Vision for future of rail industry calls for 'greater transparency'
AN influential panel of MPs has called for "greater transparency" into the finances of the rail industry.
In a report published today, the Transport Select Committee said it embraced the Government's quest to make the industry more efficient – something which, on the whole, has been welcomed by Derby's rail industry.
But the report, which sets out the committee's vision for the railway by 2020, has called on Ministers to give up financial information that could reassure taxpayers they were getting value for money.
The Government currently provides a £4 billion subsidy to the UK railway.
An example of its support came last year, when Derby train-operator East Midlands Trains received a £46 million bail-out after making losses which, under the terms of its franchise agreement with the Department for Transport (DfT), made it eligible for taxpayer-funded "revenue support".
On Wednesday East Midlands Trains' passengers were hit by an average fare increase of 4% – above the current rate of inflation.
Unions say this is a "kick in the teeth" to rail users.
Bob Crow, general secretary the RMT union, said: "These inflation-busting fare increases will do nothing other than fatten the profits of the greedy train operators."
Committee chairman Louise Ellman MP said: "There are good economic, social and environmental reasons for the Government to provide a £4 billion subsidy to the railway.
"But to drive efficiency savings across the sector the Government and the regulator must shine a light on complacent management, waste and profiteering by ensuring greater transparency in the finances of the rail industry.
"It is vital we know far more about how public money is spent so that there is confidence it does not leak out of the system in the form of unjustified profits.
"The Government should publish and consult on a clear statement of what the subsidy is for and where it should be targeted. Commercial confidentiality should not be used to block legitimate requirements for information."
Campaigners for Derby train-maker Bombardier would welcome the same clarity when it comes to rolling stock contracts.
When the DfT decided to award the £1.4 billion Thameslink contract to German manufacturer Siemens, instead of Bombardier, the Government defended the decision, saying the Siemens' bid was better value.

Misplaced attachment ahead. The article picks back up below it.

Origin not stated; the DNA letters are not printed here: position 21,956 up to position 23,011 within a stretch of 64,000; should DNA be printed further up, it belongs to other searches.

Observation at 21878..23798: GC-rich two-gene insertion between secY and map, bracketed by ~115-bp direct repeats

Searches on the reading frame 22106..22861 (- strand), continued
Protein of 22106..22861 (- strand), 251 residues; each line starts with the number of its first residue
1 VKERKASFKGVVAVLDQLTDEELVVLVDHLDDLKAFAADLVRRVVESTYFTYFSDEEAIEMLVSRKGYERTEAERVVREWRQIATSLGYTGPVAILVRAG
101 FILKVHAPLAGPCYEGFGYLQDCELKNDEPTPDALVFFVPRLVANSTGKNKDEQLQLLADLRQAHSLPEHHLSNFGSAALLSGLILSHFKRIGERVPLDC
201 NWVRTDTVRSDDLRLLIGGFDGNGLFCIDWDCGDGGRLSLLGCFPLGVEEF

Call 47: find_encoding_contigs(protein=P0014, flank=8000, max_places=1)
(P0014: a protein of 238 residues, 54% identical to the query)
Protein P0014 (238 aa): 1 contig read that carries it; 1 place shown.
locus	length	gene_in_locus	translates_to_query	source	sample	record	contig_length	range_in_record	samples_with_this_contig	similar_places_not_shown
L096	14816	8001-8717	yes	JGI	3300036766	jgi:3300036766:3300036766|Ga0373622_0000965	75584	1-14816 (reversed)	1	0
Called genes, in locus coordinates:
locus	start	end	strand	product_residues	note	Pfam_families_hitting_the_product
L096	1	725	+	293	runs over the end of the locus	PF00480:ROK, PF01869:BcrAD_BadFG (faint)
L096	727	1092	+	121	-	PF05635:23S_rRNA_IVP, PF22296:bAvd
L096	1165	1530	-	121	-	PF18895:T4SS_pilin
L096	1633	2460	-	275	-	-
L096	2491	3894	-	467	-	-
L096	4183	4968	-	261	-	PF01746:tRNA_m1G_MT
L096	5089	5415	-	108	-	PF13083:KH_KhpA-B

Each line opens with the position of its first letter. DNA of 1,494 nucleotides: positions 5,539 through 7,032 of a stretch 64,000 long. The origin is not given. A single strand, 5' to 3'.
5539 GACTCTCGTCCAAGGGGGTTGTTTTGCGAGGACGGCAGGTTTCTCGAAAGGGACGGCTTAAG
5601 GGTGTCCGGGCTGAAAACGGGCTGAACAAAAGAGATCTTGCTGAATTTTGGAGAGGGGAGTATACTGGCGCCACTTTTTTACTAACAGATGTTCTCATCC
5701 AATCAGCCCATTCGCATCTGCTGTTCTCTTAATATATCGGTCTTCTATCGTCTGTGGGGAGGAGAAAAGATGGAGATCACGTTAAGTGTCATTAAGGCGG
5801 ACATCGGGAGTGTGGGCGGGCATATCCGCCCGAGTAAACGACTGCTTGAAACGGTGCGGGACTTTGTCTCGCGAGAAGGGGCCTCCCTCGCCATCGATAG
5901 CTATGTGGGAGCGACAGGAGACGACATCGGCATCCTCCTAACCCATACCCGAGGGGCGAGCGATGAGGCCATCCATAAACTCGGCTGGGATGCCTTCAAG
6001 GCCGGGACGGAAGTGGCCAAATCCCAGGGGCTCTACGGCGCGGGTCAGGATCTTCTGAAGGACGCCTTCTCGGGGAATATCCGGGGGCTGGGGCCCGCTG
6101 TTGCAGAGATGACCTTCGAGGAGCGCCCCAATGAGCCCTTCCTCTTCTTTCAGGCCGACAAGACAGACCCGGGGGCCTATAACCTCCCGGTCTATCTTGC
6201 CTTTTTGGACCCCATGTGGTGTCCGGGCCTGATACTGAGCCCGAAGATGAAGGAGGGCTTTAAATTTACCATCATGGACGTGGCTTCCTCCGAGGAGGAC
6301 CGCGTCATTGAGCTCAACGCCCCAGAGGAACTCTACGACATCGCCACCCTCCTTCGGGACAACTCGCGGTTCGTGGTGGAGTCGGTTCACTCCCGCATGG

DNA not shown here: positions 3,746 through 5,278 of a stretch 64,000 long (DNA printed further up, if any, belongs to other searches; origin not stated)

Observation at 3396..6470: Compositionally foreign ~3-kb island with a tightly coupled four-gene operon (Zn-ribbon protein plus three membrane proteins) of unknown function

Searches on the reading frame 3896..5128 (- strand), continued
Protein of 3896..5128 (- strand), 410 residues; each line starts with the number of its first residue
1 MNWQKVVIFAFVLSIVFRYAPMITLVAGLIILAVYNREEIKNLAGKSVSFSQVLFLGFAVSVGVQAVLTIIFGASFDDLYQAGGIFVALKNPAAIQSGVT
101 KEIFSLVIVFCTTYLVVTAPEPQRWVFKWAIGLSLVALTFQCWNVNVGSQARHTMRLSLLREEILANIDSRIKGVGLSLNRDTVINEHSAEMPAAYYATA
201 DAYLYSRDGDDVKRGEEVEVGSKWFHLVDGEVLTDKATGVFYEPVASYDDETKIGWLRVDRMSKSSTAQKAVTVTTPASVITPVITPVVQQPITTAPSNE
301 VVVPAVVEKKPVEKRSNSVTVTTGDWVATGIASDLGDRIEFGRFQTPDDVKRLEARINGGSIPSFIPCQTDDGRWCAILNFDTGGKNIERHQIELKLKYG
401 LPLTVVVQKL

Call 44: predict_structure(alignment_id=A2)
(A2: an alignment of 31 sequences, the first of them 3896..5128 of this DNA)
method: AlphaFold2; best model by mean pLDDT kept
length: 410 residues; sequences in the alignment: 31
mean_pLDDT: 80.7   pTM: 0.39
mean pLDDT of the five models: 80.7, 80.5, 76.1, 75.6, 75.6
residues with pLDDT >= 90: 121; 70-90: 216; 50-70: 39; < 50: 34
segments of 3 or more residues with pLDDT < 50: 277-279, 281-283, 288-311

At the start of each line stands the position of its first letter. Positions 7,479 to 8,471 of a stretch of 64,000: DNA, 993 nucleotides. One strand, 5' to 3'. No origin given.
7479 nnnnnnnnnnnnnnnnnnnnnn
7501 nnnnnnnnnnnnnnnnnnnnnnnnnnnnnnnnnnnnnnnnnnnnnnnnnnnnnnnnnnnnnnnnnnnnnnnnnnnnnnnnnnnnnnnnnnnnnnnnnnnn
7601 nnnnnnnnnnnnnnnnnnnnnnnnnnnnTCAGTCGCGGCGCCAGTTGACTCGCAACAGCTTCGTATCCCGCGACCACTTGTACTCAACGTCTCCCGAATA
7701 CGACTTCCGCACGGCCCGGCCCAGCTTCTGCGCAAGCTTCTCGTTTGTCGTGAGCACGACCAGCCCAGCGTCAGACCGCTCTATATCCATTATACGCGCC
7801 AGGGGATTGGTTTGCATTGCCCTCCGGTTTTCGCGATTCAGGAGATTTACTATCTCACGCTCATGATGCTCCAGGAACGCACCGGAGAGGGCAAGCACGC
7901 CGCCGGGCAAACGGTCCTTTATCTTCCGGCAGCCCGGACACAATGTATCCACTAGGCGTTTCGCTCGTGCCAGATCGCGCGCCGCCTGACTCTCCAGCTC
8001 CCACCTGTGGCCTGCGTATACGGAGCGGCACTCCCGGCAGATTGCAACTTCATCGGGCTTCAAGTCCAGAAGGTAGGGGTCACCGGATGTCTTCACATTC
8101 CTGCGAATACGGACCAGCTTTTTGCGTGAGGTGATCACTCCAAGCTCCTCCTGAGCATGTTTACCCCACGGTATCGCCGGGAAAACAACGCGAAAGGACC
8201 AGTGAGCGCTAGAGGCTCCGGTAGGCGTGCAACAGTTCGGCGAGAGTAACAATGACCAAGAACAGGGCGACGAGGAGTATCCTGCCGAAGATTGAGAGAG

But when faced with calls to release figures, the Government said it could not disclose the sums due to "commercial confidentiality".
Also in its report, the committee said it saw "merit" in longer rail franchises – something that suits train-makers like Bombardier as they increase the likelihood of train companies ordering more rolling stock as they would see them as a more long-term investment.
But following the West Coast Main Line debacle, the committee recommends that the letting and management of rail franchises be left to an "arms-length body with more commercial expertise that the Department for Transport".
Last year, Transport Secretary Patrick McLoughlin, who is also MP for Derbyshire Dales, halted the West Coast franchise competition after "fundamental flaws" were identified in the way bids had been assessed.
The cancellation of the competition will cost taxpayers millions of pounds.
Mrs Ellman said: "A new arms-length franchising body could employ staff with the appropriate specialist and commercial skills required to let and manage effective franchise contracts.
"However, ministers must remain fully accountable to Parliament for the railway."
Meanwhile, Bombardier has secured a £140 million order to supply Germany's Abellio Rail with 35 Talent 2 trains. But the trains will be built at its factory in Hennigsdorf, Germany – not its Derby site.